Lotte Reiniger (1899 – 1981) was a German animator who should be more widely remembered for her influence on art and animation. Reiniger was a pioneer of silhouette animation. She made over sixty films. Eleven are considered lost and fifty have survived.
I believe in the truth of fairy-tales more than I believe the truth of the newspaper.Lotte Reiniger
Lotte Reiniger invented the first multiplane camera. If you make use of layers in digital software today, you’re making use of an idea derived from the multiplane camera.
As explained in the clip above, Walt Disney really liked this idea, made a more expensive one, patented it then called it his own. Remember that next time you see Disney file a copyright suit against someone else for making money out of “Disney” content.
I wonder if Lotte herself were influenced by Japanese art. The following woodblock print is from the 1910s.
Reiniger was also an illustrator. She did the artwork Tales of King Arthur by Roger Lancelyn Greene. Penguin have kept Reiniger’s artwork to this day.
The following stills are examples of her animation style.
Throughout the 50’s and 60’s in Britain, BBC TV used to screen her work in the children’s slot in the early evening. Her work is still available on the British Film Institute, for those who have geographical access to it.
Influence on other artists
The animations and illustrations below are descendants of a style pioneered by Lotte Reiniger. Where animated humans move clearly like puppets, this may be an homage to Reiniger. Look out also for aerial perspective achieved by foregrounding flat black images against one or two more muted colours serving as background (and middle ground).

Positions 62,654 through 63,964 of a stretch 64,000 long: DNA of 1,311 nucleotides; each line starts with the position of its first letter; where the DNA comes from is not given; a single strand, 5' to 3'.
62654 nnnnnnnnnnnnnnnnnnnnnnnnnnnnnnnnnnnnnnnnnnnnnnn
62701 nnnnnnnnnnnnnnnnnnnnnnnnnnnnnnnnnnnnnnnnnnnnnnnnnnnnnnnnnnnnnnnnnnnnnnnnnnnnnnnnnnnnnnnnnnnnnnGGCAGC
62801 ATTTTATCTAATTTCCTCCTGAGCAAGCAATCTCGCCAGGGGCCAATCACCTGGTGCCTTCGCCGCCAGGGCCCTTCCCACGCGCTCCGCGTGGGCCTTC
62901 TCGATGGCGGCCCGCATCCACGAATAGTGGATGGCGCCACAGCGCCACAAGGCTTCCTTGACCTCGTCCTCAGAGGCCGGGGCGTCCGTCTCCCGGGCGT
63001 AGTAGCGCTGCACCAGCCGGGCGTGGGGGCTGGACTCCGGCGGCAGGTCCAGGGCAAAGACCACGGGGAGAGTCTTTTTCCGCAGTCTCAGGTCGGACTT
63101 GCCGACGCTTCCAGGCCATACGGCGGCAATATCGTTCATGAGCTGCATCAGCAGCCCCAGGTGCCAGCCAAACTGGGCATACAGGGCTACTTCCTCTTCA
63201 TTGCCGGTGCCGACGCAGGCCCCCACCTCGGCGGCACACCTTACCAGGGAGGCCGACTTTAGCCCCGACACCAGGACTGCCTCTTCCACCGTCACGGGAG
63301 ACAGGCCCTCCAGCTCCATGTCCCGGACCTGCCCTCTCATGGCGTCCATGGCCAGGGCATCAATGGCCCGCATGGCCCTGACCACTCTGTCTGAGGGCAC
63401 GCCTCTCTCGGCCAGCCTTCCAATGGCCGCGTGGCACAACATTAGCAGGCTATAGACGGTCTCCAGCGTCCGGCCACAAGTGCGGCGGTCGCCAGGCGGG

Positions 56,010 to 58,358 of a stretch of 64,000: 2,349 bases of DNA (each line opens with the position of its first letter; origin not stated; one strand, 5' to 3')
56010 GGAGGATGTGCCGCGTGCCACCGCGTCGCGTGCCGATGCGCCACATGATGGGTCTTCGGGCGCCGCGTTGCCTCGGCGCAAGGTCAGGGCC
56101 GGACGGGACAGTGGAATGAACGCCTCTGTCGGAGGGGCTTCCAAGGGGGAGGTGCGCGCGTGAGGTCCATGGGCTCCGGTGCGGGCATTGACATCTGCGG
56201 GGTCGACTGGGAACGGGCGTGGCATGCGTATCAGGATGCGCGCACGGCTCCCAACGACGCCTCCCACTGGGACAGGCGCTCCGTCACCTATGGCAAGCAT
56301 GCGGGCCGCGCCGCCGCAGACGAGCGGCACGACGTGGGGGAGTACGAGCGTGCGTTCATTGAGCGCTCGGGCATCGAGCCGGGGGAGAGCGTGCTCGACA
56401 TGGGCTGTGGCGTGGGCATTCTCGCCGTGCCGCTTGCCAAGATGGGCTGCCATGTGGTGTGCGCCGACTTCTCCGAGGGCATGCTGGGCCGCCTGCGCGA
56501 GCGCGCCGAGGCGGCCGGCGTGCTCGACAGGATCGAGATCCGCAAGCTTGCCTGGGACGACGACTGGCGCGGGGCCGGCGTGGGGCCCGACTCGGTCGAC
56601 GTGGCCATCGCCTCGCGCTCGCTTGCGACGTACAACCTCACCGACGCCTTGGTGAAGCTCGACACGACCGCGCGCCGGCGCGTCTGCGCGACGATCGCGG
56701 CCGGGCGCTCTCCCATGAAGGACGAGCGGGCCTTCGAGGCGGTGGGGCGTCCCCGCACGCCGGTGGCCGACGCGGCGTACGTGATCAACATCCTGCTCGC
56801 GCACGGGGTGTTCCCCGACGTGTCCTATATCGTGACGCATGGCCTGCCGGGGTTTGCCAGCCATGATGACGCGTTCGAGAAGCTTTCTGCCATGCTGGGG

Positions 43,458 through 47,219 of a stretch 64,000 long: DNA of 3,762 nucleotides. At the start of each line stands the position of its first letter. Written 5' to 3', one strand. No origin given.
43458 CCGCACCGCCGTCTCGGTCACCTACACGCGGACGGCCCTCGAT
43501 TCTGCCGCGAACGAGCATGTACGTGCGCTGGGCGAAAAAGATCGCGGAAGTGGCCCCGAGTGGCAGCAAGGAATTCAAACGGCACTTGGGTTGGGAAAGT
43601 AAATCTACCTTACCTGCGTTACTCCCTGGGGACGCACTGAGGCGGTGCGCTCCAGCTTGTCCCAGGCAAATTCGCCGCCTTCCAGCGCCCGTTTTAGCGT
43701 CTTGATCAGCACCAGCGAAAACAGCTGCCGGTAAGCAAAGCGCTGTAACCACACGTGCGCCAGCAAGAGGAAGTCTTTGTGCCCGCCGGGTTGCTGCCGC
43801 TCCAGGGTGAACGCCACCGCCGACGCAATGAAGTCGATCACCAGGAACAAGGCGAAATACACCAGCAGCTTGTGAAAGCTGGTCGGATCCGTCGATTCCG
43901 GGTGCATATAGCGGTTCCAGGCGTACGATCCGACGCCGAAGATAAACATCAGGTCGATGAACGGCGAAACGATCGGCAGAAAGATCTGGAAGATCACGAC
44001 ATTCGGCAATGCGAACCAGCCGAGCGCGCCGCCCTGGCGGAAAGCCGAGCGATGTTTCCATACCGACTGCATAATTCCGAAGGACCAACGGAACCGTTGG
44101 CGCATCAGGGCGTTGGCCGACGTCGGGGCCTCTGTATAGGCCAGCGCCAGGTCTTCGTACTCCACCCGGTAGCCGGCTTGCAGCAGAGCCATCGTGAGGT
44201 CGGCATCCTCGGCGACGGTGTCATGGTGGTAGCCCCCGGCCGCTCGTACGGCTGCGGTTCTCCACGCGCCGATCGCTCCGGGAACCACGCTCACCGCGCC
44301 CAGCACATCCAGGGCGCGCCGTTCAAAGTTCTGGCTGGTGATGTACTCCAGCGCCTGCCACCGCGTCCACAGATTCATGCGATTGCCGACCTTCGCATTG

Disney has consistently downplayed (and erased) the influential roles of women over its history. Another example is Millicent Patrick.
In 1953, Patrick designed the Gill-man creature for the film The Creature from the Black Lagoon. During promotion for the film Patrick was sent on a press tour, dubbed “The Beauty Who Created the Beast”, to discuss the creation of the creature. This was quickly changed by Westmore to “The Beauty Who Lives With the Beast”, to avoid citing Patrick as the creator of the Gill-man. When she returned to Los Angeles from the press tour Patrick was informed that she no longer worked for Universal Studios, having been let go due to Westmore’s jealousy over Patrick being associated with the creation of the Gill-man.
After leaving Universal, Patrick never worked behind the scenes again and returned to small acting roles. The creation of the Gill-man was credited to Westmore, until recent research, most notably by Mallory O’Meara in her 2019 book The Lady From the Black Lagoon, revealed Patrick to be the designer. Although Forrest J Ackerman in the 1970’s did an 8 page article documenting this and her work on other monster films In Famous Monster’s Magazine in an effort to give her proper credit as he knew her.Wikipedia
As the age of the photograph dawns in Victorian Bath, silhouette artist Agnes is struggling to keep her business afloat. Still recovering from a serious illness herself, making enough money to support her elderly mother and her orphaned nephew Cedric has never been easy, but then one of her clients is murdered shortly after sitting for Agnes, and then another, and another… Why is the killer seemingly targeting her business?
Desperately seeking an answer, Agnes approaches Pearl, a child spirit medium lodging in Bath with her older half-sister and her ailing father, hoping that if Pearl can make contact with those who died, they might reveal who killed them.
But Agnes and Pearl quickly discover that instead they may have opened the door to something that they can never put back…